Dear Miriam | Hot Tub Usage Steams Up a Reader

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Dear Miriam,

Last summer, in order to have a COVID escape, I bought a vacation home in a condo complex. The social distancing policy of the complex dictated that everyone had to sign up for specific hours to use the pool and hot tub.

This summer, rules have been relaxed, and there are no sign-up times. As a result, it’s kind of a free-for-all, and there are a few loudmouths who spend hours every day in the hot tub spouting conspiracy theories and loudly talking politics. Is there anything I can do to get back some peaceful hot tub time without getting into an unwinnable political argument?


Poolside Politics

Dear Poolside,

What a disappointing way to experience your second COVID summer, especially since this summer was supposed to be different in positive ways, rather than the negativity you’re encountering. I have a few ideas for you, but I’ll start by saying that the ones where you change your behavior will, unfortunately, be more likely to be effective than the ones where you’re depending on other people to change theirs.

First, I would suggest seeing if you can find patterns to the hot tub-hoggers schedules. If they’re always there in the evenings, go in the morning. Sure, it’s not as refreshing, and maybe not as convenient, but what you lose in scheduling, you gain in quiet.

A slight escalation here would be to ask the people in question when they expect to leave/return, and to plan accordingly. It’s also worth noting that, regardless of the conversational tone of the other people around, given the legitimate concerns right now for the vaccinated and unvaccinated alike, finding less crowded times to go to the pool is in your best interest anyway.

Another option is to go to the building’s management and request that last year’s sign-up policy be reinstated. You could cite concerns over social distancing and the delta variant, rather than the distasteful conversations you don’t want to overhear. But depending on the way the condo association is managed, you may have to go through other homeowners, including those you specifically don’t want to deal with, even to make the request. Given that you’re a newcomer, and those making decisions likely aren’t, this may be an unproductive path, unless you think you can get a number of people to speak up with you.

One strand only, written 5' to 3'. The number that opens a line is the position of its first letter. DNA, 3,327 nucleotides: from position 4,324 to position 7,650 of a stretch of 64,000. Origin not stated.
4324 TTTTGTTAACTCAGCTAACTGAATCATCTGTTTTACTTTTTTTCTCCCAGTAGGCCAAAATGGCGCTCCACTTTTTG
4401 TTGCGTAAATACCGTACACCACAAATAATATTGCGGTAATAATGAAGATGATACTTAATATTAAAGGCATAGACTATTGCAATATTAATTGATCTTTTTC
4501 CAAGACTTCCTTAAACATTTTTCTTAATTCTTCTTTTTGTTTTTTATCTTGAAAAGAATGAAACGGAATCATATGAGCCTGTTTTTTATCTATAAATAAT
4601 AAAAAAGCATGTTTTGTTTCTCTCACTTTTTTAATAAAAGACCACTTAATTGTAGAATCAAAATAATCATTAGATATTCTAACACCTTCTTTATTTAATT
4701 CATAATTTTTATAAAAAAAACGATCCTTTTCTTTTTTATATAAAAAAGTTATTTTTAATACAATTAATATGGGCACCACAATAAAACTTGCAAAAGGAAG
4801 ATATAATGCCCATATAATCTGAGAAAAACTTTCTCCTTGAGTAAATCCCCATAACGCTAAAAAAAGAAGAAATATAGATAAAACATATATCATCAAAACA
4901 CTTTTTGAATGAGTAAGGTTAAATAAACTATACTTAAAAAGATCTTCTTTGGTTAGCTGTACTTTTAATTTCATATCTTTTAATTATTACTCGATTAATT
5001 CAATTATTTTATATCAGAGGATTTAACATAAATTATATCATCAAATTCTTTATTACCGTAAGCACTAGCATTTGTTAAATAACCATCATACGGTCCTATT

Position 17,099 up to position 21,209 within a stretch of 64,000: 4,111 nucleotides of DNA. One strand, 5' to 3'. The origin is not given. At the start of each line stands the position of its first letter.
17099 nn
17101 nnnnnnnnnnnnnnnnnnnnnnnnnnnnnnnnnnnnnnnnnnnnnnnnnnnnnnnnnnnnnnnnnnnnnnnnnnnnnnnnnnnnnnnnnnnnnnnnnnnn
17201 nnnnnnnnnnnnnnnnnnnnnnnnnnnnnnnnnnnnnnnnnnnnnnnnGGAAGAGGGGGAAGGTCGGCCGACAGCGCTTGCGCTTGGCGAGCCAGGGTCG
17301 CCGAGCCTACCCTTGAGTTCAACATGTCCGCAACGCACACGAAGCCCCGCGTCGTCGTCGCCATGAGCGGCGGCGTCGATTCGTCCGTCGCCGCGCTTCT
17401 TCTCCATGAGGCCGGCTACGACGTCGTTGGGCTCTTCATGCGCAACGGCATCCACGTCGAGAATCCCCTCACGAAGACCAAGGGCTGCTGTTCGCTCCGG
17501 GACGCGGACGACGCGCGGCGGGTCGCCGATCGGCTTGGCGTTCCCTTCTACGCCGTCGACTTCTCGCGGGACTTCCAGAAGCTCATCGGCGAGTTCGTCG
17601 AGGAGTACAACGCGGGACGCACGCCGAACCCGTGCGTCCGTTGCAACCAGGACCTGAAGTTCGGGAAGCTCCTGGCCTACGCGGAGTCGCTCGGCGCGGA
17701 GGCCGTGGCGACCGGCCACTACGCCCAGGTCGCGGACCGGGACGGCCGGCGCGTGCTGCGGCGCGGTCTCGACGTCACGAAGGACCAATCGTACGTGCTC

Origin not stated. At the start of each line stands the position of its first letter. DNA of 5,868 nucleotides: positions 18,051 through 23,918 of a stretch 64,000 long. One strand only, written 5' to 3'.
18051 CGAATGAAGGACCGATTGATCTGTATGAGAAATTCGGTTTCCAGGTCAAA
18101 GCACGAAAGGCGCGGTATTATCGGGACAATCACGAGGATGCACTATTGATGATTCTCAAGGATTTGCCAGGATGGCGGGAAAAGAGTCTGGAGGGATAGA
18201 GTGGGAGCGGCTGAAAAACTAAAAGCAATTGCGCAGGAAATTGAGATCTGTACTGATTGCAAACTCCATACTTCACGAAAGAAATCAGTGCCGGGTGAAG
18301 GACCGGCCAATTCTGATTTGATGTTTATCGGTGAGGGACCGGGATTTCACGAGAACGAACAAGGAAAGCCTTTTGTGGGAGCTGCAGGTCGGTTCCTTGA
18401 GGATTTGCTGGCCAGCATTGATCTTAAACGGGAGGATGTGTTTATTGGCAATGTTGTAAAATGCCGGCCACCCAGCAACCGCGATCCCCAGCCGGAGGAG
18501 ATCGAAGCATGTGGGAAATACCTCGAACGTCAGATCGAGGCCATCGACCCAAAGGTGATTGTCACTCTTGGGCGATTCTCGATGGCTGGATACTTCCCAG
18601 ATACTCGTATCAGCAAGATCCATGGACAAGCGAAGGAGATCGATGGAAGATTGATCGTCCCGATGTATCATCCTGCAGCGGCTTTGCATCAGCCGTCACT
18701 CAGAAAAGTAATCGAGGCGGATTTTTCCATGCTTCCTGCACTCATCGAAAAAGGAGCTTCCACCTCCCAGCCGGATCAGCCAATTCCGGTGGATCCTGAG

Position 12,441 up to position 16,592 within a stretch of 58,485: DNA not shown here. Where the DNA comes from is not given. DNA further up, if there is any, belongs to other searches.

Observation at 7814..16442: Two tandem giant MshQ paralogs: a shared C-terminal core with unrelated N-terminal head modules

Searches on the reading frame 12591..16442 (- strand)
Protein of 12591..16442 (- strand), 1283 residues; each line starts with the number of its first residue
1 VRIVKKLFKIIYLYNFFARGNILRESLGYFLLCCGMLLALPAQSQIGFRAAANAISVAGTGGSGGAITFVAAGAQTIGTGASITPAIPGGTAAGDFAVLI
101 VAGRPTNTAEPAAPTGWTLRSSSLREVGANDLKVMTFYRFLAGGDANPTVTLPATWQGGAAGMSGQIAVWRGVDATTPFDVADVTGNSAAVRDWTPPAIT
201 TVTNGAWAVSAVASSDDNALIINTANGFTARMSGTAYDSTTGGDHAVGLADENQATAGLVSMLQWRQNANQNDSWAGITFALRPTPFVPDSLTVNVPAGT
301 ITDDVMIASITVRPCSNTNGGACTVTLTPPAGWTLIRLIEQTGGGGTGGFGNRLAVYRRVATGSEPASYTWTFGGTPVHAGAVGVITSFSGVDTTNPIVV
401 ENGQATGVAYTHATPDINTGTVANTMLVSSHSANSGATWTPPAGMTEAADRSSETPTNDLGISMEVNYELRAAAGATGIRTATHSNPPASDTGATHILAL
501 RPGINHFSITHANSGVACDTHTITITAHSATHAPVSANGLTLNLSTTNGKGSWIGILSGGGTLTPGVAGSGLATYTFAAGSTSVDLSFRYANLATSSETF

Here’s where it comes back to you. Invest in some waterproof headphones, and bring them to the hot tub with you. Connect to a podcast or music or just white noise while your phone is out of splashing distance, and tune these people out. If they try to engage you in their conversation, you can pretend you don’t hear them or smile politely and turn away.

You are absolutely right that any attempt to change their minds about the latest conspiracy theories will be fruitless and frustrating. However, you may be able to find your way to say something like, “Could you please hold off on this topic for 15 minutes while I enjoy the hot tub? I find this conversation too stressful when I’m trying to relax.” I don’t think that I would take this route, preferring instead to avoid conflict with those I know to have opposing viewpoints to my own, but it’s within the realm of reasonable.

Finally, if at any point, their rhetoric veers into hate speech or is in any way directed toward you in an offensive manner, you likely do have recourse to contact your homeowner’s association, as well as an even bigger motivation to try some of these other strategies to avoid them altogether.

Wishing you moments of peace and serenity and the chance to truly enjoy your hot tub, politics free.

Be well,



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